Behavioral Finance: How Our Subconscious Beliefs Impact Our Real-World Dollars

Have you ever found yourself struggling to stick to a budget, despite your best efforts? When an investment you picked does particularly well, do you notice how proud you are? And if it underperforms, it is clearly due to unforeseeable economic conditions, right? If an unexpected car repair pops up – do you find yourself carrying that balance on a credit card rather than drawing on your vacation savings to cover the expense? Each of these scenarios gives us a peek into how our psychology influences our financial choices, for better or worse. The good news is that you can learn to recognize common missteps and consciously choose to adjust your strategy with behavioral finance.

So, what is behavioral finance? It’s a field of study at the intersection of psychology and finance that seeks to understand the motivations behind individuals’ (sometimes irrational) financial decision-making processes. Classical economic theory proposed that, given proper information, investors make logical decisions. In contrast, behavioral finance recognizes the impact of our attitudes and values, in concert with cognitive errors and emotional biases.

Attitudes & values

As with any aspect of our lives, our financial personalities are influenced by our opinions, desires, and values. Additionally, our broader life context—a patchwork of our culture, religious upbringing, family structure, age, and life stage—informs our decision-making in the investment space as well. If you are passionate about issues like climate change, you’re more likely to prefer investing in companies that proactively work to offset their environmental impact or are involved in researching renewable energy sources. Or maybe your child has exhibited raw talent for soccer, and you want to invest in their natural athleticism by making space in your budget for their increasing registration, equipment, and travel expenses.

Cognitive errors

Let’s take a look at a couple of examples where imperfect logic comes into play. The aforementioned car repair hypothetical displays the error of Mental Accounting. This our tendency to place our savings into clearly delineated “mental accounts” earmarked for specific uses. While it pains us to think of spending our vacation savings on a boring obligation like car repair (“That was supposed to be beach money!”), putting the expense on a credit card charging upwards of 20% interest instead only puts our larger financial goals further out of reach.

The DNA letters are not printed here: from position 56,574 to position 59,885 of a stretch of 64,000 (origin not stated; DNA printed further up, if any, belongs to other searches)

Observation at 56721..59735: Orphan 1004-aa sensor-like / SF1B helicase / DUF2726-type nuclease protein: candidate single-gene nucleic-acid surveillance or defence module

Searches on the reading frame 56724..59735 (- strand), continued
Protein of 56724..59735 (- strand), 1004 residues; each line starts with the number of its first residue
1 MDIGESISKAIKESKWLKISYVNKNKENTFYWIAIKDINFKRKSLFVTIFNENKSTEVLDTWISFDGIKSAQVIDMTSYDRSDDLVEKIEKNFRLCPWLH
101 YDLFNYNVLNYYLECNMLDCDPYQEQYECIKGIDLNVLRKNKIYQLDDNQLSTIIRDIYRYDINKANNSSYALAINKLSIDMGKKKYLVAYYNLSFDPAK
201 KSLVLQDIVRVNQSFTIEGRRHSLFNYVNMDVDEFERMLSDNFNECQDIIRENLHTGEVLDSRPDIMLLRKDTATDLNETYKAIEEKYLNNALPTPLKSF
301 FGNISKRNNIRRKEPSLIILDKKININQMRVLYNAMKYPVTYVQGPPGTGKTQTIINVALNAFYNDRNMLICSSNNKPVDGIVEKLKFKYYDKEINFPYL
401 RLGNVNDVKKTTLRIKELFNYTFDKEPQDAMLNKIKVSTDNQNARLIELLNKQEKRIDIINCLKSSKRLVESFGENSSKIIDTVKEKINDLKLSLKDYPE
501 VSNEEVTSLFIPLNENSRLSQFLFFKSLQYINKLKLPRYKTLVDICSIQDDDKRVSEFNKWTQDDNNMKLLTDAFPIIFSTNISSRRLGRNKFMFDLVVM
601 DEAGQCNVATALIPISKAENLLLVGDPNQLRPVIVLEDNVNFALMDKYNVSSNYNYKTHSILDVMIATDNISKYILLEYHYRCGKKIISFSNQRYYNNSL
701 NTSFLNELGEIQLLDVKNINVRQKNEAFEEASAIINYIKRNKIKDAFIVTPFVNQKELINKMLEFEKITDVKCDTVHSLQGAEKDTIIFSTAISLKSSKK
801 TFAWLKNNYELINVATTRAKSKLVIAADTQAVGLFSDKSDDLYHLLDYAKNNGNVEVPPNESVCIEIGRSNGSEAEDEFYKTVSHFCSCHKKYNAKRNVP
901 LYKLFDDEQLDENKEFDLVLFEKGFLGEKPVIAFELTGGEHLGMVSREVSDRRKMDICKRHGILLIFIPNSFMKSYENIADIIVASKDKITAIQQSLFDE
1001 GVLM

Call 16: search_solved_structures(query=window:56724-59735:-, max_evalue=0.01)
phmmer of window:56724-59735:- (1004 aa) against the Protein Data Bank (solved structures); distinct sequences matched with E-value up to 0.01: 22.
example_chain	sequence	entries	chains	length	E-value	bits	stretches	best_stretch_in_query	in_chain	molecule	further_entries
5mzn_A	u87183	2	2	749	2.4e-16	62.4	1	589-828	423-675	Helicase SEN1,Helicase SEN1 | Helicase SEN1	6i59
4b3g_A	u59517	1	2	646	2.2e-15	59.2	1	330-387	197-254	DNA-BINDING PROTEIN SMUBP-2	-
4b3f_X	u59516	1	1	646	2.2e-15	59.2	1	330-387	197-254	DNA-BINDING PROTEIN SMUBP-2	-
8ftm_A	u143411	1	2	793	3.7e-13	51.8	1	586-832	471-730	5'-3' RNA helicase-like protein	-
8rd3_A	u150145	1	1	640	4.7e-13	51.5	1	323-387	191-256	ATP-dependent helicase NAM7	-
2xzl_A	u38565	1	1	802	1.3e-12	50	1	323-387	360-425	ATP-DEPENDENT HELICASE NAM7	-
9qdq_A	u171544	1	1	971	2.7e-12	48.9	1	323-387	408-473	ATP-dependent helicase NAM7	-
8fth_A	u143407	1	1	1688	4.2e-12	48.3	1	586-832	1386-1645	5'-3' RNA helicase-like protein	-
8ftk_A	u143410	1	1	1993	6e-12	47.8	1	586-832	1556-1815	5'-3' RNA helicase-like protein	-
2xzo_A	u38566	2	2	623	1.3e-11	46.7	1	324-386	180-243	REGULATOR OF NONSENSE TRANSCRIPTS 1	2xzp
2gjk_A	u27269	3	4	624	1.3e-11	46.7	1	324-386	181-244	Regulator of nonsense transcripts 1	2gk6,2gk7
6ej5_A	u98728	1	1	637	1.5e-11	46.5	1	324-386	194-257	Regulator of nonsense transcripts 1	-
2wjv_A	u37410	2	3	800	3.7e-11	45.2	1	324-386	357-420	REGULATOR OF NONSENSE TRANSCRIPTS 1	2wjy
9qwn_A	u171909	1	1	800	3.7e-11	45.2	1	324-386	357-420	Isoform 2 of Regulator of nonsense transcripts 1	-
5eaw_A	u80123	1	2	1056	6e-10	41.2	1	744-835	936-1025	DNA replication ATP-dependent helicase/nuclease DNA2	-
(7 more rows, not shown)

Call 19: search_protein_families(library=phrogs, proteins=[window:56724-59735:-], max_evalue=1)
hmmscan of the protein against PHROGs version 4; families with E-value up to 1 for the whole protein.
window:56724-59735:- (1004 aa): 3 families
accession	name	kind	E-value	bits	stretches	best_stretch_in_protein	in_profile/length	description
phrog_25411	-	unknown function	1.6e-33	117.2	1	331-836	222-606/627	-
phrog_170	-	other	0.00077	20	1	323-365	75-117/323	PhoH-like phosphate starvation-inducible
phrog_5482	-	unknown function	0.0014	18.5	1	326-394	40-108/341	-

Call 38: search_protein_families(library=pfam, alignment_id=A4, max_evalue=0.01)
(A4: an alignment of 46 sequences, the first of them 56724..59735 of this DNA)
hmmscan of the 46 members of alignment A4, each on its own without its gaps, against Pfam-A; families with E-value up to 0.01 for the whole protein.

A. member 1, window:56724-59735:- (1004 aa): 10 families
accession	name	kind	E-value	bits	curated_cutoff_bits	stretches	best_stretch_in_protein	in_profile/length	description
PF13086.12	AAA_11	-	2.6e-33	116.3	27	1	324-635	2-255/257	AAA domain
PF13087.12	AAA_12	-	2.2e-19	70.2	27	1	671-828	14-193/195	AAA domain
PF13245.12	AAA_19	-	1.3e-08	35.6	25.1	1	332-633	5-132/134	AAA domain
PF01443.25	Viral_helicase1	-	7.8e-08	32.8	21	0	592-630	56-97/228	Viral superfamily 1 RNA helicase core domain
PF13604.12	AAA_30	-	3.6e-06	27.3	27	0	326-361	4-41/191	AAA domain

The investment picking scenario highlights the error of Self-attribution Bias. When our decisions produce positive results, we strongly prefer to credit those to our intelligence or keen discernment skills. However, when the results are negative, we seek to shift the blame to others or external forces beyond our control rather than claiming the failures as our own.

Emotional biases

Next, we’ll turn our attention to the effects of our emotions. Budgeting challenges are a great example of Self-Control Bias. Until we commit to long-term goals that are sufficiently meaningful to us, making the small delayed-gratification choices that add up can feel like an unsustainable level of self-denial. It’s not that we’re never allowed to buy a nice latte, or a newer car – it’s a matter of prioritizing our long-term needs for retirement over our immediate wants at an earlier stage of life.

If you’ve ever experienced decision-paralysis, then you likely will recognize the common stumbling block known as Regret Aversion Bias. When facing a key decision, you may prefer to avoid deciding at all rather than potentially choosing a less than ideal, or even outright wrong, option. In practice, recurring regret aversion can lead to long-term underperformance of investment portfolios as the predisposition towards overly conservative choices, or simply non-action, may preclude the potential for increased growth found in more aggressive assets.

What this means for you and your portfolio

So, with your newfound awareness that your investment decisions may be less logical and more emotional than intended, what do you do? Take some time to look at your finances with fresh eyes. Are your day-to-day choices (which we’re now acknowledging are swayed by potential errors and biases) serving your long-term, value-aligned goals? If so, great! But if not, don’t despair. A world of resources exists to help, including collaborating with a financial advisor to prioritize your financial goals and develop personalized, sustainable strategies for reaching those goals in practice, rather than just in theory.

The scope of behavioral finance goes far beyond the limited items discussed here. If you’re curious about how your finances could be improved through increased awareness of your own biases, feel free to reach out to us to start the conversation.